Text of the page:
Businesses Unite Over Proposed Kansas Illegal Immigration Laws

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TOPEKA, Kan. -- A proposal to crack down on illegal workers in the state of Kansas is dividing the state's businesses.

"We see it as a federal issue.  Immigration policy is something so that all states are on the same level playing field," says Kevin Fern, a member of the Travel Industry Association of Kansas, one of 27 businesses to join the Kansas Business Coalition fighting the proposals.

The e-verify bill in the Kansas House would require Kansas businesses to enroll in the internet-based e-verify program to determine the eligibility of its employees to work in the United States.  Secretary of state Kris Kobach says the 27 business in the coalition aren't representative of the majority of the state's businesses.

"I actually dont think there is a big divide.  Most employers want to follow the law.  Most employers would be perfectly happy to use the e-verify system which is already optional," says Kobach.

Fern disagrees saying, "Certainly the potential for e-verify would have a very negative impact on any type of business, but especially on hotel and restaurants and hospitality related businesses."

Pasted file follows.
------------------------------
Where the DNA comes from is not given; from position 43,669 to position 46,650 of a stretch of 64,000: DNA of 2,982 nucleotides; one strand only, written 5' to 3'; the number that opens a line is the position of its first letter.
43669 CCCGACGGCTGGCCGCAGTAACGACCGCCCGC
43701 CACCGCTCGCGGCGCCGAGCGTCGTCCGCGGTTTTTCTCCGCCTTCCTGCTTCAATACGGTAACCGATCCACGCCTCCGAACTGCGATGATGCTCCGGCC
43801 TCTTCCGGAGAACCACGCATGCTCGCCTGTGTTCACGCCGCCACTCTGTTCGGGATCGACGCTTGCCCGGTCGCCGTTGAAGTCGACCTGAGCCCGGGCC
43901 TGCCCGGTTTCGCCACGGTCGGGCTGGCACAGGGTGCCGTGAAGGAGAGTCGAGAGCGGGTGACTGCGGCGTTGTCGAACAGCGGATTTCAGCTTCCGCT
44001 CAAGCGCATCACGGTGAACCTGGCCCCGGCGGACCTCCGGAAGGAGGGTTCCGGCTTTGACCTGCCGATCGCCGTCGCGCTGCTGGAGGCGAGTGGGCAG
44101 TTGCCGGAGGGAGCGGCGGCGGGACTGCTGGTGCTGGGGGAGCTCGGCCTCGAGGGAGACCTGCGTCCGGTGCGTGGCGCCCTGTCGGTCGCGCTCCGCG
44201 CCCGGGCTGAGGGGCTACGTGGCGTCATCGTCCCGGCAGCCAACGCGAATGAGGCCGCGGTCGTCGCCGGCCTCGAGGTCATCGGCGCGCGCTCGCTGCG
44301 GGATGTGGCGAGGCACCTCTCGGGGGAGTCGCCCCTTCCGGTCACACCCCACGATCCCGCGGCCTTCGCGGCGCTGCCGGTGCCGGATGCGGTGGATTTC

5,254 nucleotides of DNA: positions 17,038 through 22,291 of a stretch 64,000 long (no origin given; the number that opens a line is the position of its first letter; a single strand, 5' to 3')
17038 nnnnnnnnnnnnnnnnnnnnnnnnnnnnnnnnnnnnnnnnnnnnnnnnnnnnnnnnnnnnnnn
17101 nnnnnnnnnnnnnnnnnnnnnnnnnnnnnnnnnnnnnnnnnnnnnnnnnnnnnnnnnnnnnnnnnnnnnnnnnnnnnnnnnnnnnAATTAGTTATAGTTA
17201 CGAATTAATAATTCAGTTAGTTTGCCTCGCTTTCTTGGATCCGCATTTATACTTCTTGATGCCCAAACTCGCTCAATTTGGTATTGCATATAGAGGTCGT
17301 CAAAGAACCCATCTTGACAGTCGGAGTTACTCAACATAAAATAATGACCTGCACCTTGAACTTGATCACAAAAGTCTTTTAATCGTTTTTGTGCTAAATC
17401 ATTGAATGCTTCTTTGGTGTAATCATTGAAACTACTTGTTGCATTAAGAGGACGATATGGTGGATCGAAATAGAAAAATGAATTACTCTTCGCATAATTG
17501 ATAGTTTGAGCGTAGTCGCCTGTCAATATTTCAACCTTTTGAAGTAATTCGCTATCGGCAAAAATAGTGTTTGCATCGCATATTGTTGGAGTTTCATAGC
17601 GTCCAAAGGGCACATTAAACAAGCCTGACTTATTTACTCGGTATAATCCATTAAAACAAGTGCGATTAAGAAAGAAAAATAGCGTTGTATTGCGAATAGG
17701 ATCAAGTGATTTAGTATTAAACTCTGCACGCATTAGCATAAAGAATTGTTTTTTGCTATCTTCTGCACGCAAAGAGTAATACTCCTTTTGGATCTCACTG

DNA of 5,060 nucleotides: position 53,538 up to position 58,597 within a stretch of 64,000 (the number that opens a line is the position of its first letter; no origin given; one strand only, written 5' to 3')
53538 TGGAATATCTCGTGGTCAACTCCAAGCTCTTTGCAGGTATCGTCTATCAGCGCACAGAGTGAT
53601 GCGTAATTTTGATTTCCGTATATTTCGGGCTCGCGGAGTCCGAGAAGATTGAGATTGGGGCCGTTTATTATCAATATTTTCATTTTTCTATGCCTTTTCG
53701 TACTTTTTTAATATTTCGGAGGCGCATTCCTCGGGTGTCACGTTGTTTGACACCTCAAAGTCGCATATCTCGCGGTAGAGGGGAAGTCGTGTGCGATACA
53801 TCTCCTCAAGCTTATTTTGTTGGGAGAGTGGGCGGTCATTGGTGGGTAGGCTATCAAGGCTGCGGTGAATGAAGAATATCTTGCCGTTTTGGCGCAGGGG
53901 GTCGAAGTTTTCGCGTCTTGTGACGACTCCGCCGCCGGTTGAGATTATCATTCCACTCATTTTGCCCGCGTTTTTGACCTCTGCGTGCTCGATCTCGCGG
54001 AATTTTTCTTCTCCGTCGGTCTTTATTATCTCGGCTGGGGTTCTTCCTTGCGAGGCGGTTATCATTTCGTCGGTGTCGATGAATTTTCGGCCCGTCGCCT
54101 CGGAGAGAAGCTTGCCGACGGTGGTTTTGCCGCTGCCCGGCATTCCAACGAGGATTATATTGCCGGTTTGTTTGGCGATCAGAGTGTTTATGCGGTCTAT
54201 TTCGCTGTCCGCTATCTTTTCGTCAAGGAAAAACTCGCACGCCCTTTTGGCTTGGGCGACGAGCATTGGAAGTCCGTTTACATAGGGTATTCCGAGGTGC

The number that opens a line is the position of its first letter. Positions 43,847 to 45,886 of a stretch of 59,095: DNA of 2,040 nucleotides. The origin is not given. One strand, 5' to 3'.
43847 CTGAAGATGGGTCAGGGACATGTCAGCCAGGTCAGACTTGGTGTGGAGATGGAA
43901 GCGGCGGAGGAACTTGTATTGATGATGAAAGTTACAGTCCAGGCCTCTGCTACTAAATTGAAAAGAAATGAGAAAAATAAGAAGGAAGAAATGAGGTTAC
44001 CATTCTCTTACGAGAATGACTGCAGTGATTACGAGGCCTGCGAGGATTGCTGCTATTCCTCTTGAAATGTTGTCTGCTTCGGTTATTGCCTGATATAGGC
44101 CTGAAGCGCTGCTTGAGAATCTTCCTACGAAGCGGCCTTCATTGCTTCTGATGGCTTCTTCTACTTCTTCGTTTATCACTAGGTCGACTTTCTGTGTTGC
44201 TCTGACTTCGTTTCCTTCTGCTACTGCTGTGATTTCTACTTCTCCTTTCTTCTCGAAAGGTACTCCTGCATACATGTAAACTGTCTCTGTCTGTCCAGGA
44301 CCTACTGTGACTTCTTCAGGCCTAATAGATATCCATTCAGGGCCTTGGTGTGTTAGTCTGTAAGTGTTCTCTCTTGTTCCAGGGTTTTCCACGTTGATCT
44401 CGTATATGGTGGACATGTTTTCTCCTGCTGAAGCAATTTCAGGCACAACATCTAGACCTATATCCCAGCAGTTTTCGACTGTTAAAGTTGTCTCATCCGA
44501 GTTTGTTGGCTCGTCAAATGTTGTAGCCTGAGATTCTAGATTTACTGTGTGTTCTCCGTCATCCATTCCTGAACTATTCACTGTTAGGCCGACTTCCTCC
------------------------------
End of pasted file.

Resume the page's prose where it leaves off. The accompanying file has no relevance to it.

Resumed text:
Fern says the state is already experiencing labor shortages and passing such a bill would further hurt the Kansas economy.

"If you look at some of the other states that passed these legislations, they are having a huge worker shortage in a whole bunch of areas including agriculture and seeing loss in agriculture products and crops because of legislation like this," Fern says.

Koach says there is no labor shortage.  "When they claim that they can't find Americans to take those jobs, they always leave out, at what price?  They don't want to pay a reasonable wage and they like the fact that they can exploit illegal labor."

Adding that businesses who say U.S. workers won't take those jobs are ignoring the facts.

"U.S. citizens are in those jobs, right next to the illegal aliens and they are getting paid a lower wage because they are competing with the illegal aliens."

The Kansas Business Coalition says the State of Arizona lost more than $140
million in the travel and tourism industry after a tough immigration law was passed.  They say they do not want to see the same thing happen in Kansas.

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